How is this so hard to understand?

> The Swedish police want to talk to him. He fled the country before his interview.

Assange is transparently a scumbag at best, and rapist at worst, but this isn't true.

He was given permission to leave Sweden: the authorities had finished with him. They changed their minds weeks later.

And they can talk to him as much as they like. In London. Even in the Ecuadorean embassy. He's offered this much many times.

He cooperated, and now it's escalated due to political motivation.

How is this so hard to understand?

Nah, not really true. He was never "given permission to leave". There are transcripts of his lawyer setting up the 2nd interview with the authorities. They said they would meet on a Tuesday. Oddly enough, after his attorney discusses when to meet with the police, Assange magically wasn't in the country any more, fleeing 1 day before his interview date.

In further depositions, his attorney said he "can't remember" if he mentioned to his client the pending interview.

And furthermore: What is your point? Politically motivated or not, the police are engaged in an investigation. They have, at some point in time (regardless of the timeframe) decided they are seeking a second interview and will most likely be charging Assange with a crime.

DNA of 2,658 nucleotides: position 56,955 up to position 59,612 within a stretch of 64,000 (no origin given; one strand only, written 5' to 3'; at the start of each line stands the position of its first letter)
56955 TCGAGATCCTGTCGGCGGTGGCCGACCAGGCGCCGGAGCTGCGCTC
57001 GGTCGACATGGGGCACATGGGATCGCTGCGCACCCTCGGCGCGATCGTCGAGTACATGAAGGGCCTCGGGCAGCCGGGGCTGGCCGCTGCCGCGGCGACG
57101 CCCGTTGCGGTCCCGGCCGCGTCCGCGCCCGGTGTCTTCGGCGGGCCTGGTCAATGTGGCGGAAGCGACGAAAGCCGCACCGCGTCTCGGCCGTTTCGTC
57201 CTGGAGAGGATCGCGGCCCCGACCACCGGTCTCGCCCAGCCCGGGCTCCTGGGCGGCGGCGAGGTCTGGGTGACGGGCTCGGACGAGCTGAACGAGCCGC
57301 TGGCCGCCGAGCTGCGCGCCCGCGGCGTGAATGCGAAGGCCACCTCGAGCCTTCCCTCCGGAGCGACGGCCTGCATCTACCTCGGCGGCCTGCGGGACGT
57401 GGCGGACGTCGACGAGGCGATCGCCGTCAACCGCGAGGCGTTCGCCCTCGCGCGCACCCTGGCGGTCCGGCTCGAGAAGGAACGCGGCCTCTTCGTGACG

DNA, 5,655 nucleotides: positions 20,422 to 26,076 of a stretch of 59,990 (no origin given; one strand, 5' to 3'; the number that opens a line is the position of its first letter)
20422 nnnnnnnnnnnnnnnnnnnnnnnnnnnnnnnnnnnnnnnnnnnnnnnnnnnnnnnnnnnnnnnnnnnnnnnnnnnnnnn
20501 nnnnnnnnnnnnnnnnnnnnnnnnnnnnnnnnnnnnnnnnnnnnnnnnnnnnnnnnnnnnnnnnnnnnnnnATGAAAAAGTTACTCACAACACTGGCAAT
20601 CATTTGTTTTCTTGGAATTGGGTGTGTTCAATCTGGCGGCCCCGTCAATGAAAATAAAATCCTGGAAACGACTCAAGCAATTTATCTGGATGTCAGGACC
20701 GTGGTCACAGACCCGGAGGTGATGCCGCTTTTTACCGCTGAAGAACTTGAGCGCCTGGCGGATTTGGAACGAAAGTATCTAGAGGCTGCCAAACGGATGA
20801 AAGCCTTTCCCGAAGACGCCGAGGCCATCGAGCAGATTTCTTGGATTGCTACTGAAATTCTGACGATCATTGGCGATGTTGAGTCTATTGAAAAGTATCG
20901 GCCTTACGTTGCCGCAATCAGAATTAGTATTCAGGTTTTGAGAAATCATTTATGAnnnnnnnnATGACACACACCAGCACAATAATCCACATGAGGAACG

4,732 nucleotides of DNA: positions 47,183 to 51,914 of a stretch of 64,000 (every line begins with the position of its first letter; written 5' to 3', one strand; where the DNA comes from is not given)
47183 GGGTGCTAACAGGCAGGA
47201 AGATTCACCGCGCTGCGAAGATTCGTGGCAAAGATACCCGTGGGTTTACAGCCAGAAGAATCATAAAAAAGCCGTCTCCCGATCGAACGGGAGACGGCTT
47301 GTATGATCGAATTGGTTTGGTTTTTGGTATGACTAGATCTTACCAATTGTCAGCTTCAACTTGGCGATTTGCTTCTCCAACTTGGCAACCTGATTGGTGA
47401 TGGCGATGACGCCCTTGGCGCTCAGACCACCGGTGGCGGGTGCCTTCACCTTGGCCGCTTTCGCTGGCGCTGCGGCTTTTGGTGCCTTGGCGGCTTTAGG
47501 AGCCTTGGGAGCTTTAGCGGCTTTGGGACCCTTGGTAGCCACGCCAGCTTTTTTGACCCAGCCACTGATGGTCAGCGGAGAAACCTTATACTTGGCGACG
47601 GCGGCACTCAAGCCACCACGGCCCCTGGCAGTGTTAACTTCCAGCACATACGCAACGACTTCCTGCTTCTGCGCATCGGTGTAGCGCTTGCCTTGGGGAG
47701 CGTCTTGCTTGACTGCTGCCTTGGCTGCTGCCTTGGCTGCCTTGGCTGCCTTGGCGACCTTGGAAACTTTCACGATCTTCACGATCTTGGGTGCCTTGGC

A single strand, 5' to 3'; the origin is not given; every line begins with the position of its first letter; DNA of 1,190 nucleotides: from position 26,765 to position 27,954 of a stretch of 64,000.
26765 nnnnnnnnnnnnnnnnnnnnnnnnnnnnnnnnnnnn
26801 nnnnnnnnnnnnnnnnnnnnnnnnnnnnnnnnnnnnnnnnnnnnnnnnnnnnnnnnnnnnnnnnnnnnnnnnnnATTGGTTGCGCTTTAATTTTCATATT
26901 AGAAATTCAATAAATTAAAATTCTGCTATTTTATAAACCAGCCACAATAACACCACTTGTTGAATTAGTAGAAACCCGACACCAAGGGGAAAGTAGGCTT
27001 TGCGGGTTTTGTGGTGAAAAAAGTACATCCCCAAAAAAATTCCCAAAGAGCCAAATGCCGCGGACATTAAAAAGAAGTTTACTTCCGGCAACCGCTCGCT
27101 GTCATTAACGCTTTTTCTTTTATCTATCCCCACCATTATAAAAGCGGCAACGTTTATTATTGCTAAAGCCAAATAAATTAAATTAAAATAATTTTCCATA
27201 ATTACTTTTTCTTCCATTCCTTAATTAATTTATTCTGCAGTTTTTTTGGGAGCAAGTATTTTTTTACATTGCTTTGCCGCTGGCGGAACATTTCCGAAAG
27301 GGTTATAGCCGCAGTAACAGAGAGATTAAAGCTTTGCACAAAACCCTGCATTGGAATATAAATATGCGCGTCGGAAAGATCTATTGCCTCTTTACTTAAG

Even if what you said was true (it's not), so what? The simple fact of the matter is, as I said, that Sweden has issued an extradition order. Whether you personally agree or not, it's legal. Everyone involved knows that he will eventually be extradited. Because there is no legal reason for it not to go through.

So as I said previously: I am missing something? How is this so hard to understand?

> He was never "given permission to leave".

In the London extradition court case, the lawyer for the Swedish authorities (Clare Montgomery) admitted giving Assange permission to leave:

'She said Mr. Assange's Swedish lawyer, Bjorn Hurtig, was told on Sept. 15 that his client was "not subject to any restraint and could leave Sweden."'


The authorities were in full possession of the facts of the case at this time.

Then -- weeks later -- they changed their minds.

> There are transcripts of his lawyer setting up the 2nd interview with the authorities.

Montgomery -- Sweden's counsel, remember -- also said that during this conversation, his lawyer said he was unable to contact Assange. Is that in the transcript?

> And furthermore: What is your point?

My point is that the accusation that he fled Sweden is not an established fact.

> Politically motivated or not, the police are engaged in an investigation.

You really don't think it makes any difference if it's politically motivated? No equal access to justice regardless of political opinions?

This is what you are missing.

If everything that was 'legal' was in black and white as you suggest, there would be no need of lawyers or appeal courts.

> How is this so hard to understand?

Because people are too caught up in America-wants-to-kill-Assange conspiracy theories to bother trying to understand.

Human rights of rape victims? What about those?

Ecuadorean diplomats even offered the option to send him to Sweden outright, as long as the Swedish government guarantees he will not be extradited to a third country. Swedish authorities refused.